Five; The weather in Japan may cause recording problems or cancel some plans. Going to Japan in the winter is cheaper, but less outdoor events could be done. Depending on the game’s story of what season it? A lot of games take place during the spring or late summer. Taking a picture of a area during the winter would lose some of charm from season image in game.

    Six; Crew size, equipment and their skills? Only Clannad Man told about himself being a the host of documentary. The professional videographer, and a guide/translator were unknown of their information and background. Plus we don’t know who else was tagging along? No one said that they been to Japan before and did any recording there too? The person who needed to been to Japan before is the guide. The guide would of done a lot research and know the all the cheap ways to live in Japan. What other skills the professional videographer has then using a camera? But, does this person know how to work with sound, lighting, and grip? Sounds like a fourth person has to be in the team as well. The equipment going to Japan… Since a lot of professional video equipment is made in Japan. Why pay the airlines the cost of shipping it? You might get better deals in Japan than the US prices.

    These are the questions that I had about this documentary project.
    I do say a goal of $20,000 USD is very real budget cost for any one do this.
    I’m reviewing this as a follow photographer, researcher, and otaku of Japan.

    • I forgot to say.. It looks like Clannad Man forgot to contact Key company for permission before fundraising the documentary. This was the biggest mistake to do. Sound like they were worry about money for the project than permissions. Also some linking to sub-fan groups are not always in good terms with Japanese Media companies.

    • First of all you can’t play a game illegally. The illegal part is distributing it, which is only copyright infringement.

      Secondly, the time he was going to go wasn’t even planned out.

      Third, he never intended to interview Key staff.

      Fourth, Clannad Man is probably one of the greatest Key fans, he really, really knows a lot about key works. He knows every single line of text, and place in those games. He already knows where they are located.

      Fifth, It was already stated the weather was a problem, and some places could not be visited because of this.

      Sixth, He already detailed the crew, and posted his budget breakdown.

      The last part is where things get complicated, as is was the project never needed permission from Key since isn’t wasn’t about them, it was about the locations they used in the games. The problems is he was using their logos and merchandise, along with other companies properties to raise money. That is what caught the attention of Key.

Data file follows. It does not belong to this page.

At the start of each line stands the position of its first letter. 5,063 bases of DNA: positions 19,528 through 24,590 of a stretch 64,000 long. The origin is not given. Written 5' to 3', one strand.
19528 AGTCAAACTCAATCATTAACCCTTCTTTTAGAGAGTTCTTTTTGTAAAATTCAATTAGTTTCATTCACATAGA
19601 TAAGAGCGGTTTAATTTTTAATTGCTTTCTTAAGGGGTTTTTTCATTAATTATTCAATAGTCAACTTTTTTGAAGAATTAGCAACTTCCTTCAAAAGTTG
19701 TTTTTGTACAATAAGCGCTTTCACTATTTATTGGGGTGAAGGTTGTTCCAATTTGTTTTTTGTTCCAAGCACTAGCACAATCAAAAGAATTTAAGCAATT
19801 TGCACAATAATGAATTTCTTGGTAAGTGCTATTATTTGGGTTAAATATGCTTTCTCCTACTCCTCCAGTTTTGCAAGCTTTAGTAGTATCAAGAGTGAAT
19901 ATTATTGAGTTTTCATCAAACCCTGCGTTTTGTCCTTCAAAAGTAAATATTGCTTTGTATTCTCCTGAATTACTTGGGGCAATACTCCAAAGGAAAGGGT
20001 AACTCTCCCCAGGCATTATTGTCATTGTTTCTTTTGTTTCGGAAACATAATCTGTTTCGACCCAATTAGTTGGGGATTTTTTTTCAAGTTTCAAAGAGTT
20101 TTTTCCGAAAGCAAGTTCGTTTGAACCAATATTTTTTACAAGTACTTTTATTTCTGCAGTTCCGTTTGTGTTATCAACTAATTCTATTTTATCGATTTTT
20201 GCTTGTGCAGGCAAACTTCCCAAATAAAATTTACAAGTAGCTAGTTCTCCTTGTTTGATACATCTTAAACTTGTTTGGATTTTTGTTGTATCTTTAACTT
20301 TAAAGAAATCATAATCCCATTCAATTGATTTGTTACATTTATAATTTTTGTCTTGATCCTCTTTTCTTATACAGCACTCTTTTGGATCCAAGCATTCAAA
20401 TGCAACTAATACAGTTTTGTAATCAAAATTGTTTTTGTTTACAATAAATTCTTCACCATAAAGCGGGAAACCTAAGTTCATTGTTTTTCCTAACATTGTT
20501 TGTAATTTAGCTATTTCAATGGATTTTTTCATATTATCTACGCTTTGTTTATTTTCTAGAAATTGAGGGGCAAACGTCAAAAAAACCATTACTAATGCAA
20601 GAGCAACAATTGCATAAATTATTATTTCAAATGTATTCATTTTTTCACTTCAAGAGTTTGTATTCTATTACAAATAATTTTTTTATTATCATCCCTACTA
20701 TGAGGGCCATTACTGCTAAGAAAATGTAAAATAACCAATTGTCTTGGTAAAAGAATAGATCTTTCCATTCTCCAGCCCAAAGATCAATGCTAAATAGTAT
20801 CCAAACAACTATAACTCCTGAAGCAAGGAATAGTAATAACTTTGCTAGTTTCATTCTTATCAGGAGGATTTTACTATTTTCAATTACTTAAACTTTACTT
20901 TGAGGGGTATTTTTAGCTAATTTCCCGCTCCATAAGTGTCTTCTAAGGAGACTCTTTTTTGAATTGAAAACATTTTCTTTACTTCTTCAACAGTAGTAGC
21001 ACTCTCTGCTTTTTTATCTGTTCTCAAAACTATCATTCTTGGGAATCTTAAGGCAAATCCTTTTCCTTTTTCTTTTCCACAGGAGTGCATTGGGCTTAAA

• That what I saying…. not plan out fully before the kickstarter was posted.
      Why make a Key documentary without interview the Key creators? That kind of lame to not do any interviews. The whole documentary would be random game locations in Japan.

      Even being a greatest Key fans? How many other Key fans would like his way of the documentary? Could he make all types of fans like his style with the lack of things that a fans who may want like interviews or tour of Key Studio? Why was he always asking for researchers to search for stuff for him? He should of be asking for suggestions from other fans and did the research for himself or by a crew members.

      A detailed the crew, and posted his budget breakdown? Where was that? I must missed it that? Because I never seen it. It should of been on Kickstarter somewhere? I would not donate with out some kind of draft of a budget in clear sight.

      Lastly calling it the “Key documentary” applies it is about the company and it games. If it is a documentary on game locations only? Then it needs some other name like “Visual Novels in Real Life”. Plus the idea documentary was more like a fan video you would of see on YouTube. Like visiting to the K-On! High school, the Lucky Star’s Shinto shrine, or the Girls und Panzer sites in Ōarai, Ibaraki.

      Some one at Key would of said. “Sure, we could give you a list of sites for your fan video.” Because most the locations would be public land and need no permissions to record. Yet, when you say “documentary” it applies more than that and would cause issues.

  • I thought it was ridiculous to begin with and I still believe so.
    Just get someone who already live in japan to do this “trip” all around to get pictures and informations from the various places KEY used for their work. Actually, I’m pretty sure something like this was already done by Japanese fans.

  • they didn’t inform key’s owners and still they want to make money on illegal shit. what the hell is wrong with you people. how can you approve that?